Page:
Stretched screen resolution has been banned from Fortnite's competitive scene, following an official update from Epic Games. As the biggest game in the world, there were always going to be a lot of issues when forming a professional circuit for the title, and it appears the new ban is the latest in a series of decisions that have been heavily criticized by the game's pro players.
As popular as Fortnite is, it's still so new that putting together a team to spearhead its adoption as a viable esport was going to be a major task. That's tough, but juggling that with new game updates that retain the attention of players in the wake of Apex Legends' immense success is another beast entirely. It's true that Fortnite's profits have been falling following a record year for Epic Games, as it recorded $3 billion in revenue in 2018 alone. Pro players, in general, have been unhappy with recent developments for the title, with a group of pros opting to play UNO instead of Fortnite following its latest update.
Epic Games posted on its official website to lay out some of the ground rules for its competitive approach to Fortnite. While there are a number of rules that have been set within the quasi-guide, the one thing that's earned the ire of professional players is the ban placed on stretched screen resolution. As the section reads:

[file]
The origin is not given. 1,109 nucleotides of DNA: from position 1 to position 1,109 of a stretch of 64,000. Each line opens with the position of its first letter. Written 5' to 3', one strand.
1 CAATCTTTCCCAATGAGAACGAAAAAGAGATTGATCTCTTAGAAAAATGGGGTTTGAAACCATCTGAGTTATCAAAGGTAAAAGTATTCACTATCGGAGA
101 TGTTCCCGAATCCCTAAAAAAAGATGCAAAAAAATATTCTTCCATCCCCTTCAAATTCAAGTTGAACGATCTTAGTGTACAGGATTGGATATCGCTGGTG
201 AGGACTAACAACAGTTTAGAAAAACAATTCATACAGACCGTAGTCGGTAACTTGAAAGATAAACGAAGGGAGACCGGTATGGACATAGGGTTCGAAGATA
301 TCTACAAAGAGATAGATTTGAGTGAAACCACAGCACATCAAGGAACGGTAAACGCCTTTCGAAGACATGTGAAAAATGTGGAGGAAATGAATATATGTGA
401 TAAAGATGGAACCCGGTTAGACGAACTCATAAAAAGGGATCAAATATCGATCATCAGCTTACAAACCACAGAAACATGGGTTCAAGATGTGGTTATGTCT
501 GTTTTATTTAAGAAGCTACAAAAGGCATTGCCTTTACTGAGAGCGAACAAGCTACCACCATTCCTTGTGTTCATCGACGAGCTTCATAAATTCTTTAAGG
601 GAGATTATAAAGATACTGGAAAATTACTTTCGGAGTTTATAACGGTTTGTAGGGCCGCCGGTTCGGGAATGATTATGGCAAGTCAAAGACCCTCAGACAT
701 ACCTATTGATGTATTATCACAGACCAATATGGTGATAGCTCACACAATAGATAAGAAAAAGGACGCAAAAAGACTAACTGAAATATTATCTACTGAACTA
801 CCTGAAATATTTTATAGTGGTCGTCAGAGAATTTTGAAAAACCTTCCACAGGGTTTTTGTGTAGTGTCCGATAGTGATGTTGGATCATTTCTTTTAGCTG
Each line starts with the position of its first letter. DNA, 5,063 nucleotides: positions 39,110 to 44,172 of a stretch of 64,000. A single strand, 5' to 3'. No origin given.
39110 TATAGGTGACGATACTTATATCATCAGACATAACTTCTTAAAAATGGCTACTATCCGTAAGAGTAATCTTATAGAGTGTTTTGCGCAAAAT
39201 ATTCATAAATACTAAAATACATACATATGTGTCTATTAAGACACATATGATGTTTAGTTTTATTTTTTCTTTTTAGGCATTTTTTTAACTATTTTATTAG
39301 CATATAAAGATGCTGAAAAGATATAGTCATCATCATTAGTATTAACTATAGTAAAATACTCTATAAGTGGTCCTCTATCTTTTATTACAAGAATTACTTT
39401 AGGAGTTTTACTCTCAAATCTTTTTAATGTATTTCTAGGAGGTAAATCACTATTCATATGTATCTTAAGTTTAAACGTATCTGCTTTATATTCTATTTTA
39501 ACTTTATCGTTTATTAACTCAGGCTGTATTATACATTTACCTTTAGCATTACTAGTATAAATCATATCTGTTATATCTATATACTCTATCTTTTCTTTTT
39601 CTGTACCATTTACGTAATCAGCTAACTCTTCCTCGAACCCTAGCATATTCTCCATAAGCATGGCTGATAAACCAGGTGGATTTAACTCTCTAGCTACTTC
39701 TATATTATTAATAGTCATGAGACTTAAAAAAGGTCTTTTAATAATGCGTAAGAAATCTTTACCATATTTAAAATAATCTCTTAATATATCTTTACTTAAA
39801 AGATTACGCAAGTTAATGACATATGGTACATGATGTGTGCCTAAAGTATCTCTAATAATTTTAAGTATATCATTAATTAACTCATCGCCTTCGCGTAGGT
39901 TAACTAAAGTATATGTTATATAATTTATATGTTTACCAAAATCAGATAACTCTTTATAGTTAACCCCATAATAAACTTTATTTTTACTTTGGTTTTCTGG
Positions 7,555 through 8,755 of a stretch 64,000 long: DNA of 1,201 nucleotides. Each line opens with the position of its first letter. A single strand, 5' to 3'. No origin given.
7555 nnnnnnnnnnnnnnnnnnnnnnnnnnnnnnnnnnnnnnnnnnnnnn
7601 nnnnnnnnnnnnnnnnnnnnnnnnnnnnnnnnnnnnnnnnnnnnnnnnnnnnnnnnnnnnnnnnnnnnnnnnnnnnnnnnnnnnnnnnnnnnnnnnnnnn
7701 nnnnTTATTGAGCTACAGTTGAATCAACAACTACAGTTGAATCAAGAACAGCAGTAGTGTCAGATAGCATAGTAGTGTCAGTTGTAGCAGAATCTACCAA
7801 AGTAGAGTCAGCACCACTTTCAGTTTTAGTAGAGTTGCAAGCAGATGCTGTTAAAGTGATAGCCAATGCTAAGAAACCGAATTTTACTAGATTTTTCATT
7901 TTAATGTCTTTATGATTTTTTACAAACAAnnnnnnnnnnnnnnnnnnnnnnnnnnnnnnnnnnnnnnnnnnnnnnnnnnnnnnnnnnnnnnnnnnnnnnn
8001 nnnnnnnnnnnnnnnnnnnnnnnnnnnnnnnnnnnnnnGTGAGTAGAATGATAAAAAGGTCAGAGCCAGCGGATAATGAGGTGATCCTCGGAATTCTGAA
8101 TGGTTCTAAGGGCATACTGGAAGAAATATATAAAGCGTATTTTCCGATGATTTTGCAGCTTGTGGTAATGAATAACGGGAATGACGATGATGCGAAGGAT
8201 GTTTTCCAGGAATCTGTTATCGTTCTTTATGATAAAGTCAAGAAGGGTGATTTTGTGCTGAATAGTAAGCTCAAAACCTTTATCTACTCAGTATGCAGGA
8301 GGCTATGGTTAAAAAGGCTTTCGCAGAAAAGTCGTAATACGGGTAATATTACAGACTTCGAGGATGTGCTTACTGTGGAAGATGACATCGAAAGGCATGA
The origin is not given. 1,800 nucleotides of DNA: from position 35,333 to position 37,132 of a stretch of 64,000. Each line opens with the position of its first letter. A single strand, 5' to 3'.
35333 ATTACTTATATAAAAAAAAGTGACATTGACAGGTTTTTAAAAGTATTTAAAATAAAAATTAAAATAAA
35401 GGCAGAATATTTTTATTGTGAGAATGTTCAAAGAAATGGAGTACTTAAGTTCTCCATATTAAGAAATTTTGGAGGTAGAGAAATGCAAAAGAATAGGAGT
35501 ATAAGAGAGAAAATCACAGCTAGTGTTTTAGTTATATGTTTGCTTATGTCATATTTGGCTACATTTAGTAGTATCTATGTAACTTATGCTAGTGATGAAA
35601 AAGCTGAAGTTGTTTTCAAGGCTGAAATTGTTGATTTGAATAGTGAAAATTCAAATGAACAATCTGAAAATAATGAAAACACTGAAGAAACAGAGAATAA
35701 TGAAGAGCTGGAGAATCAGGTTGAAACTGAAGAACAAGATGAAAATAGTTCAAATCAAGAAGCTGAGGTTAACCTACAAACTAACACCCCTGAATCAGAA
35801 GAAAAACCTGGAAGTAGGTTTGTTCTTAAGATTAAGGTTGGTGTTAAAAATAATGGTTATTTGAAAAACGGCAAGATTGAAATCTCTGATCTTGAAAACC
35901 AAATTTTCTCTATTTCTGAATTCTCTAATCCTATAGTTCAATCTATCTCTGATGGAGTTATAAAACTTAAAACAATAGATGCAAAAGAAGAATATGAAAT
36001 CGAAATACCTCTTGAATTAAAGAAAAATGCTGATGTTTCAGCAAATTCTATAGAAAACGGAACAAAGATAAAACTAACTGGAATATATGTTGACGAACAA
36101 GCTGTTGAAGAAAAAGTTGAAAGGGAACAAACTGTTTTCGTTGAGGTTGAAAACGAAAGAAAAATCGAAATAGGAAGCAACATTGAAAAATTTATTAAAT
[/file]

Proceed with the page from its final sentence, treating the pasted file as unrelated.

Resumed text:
"In the near future, we will be updating how we handle custom resolutions on PC. When using a custom resolution, vertical FOV will be locked. Horizontal FOV will be unlocked in all modes, but in competitive playlists (e.g. Arena and in-game tournaments) we will be locking the aspect ratio to 16:9."
This issue with this is that pro players have begun changing the screen ratios in order to increase their competitive edge. These rules enforce a 16:9 (1920 x 1080) screen size, but professional players find that their game is enhanced through altering the screen in Fortnite to wider ratios like 4:3 (1440 x 1080) and 5:3 (1600 x 1080). Why would they do this? Well, doing so increases the hitbox for enemy players, which makes pulling off headshots and the like a much easier task.
Truthfully, altering the screen this way walks a very fine line – and generally makes streaming a lot less enjoyable as a result of the wonky dimensions of the gameplay. The counterpoint to this by competitive players is that these rules have been implemented far too close to the Fortnite World Cup Qualifiers, which means all of the hours logged into the game thus far for those practising with a stretched screen resolution have equated to wasted preparation time. Given the intense amount of backlash, we'll see if Epic Games doubles down on its decision or revises it in the near future.
Source: Epic Games
- Fortnite (Video Game) release date: Jul 21, 2017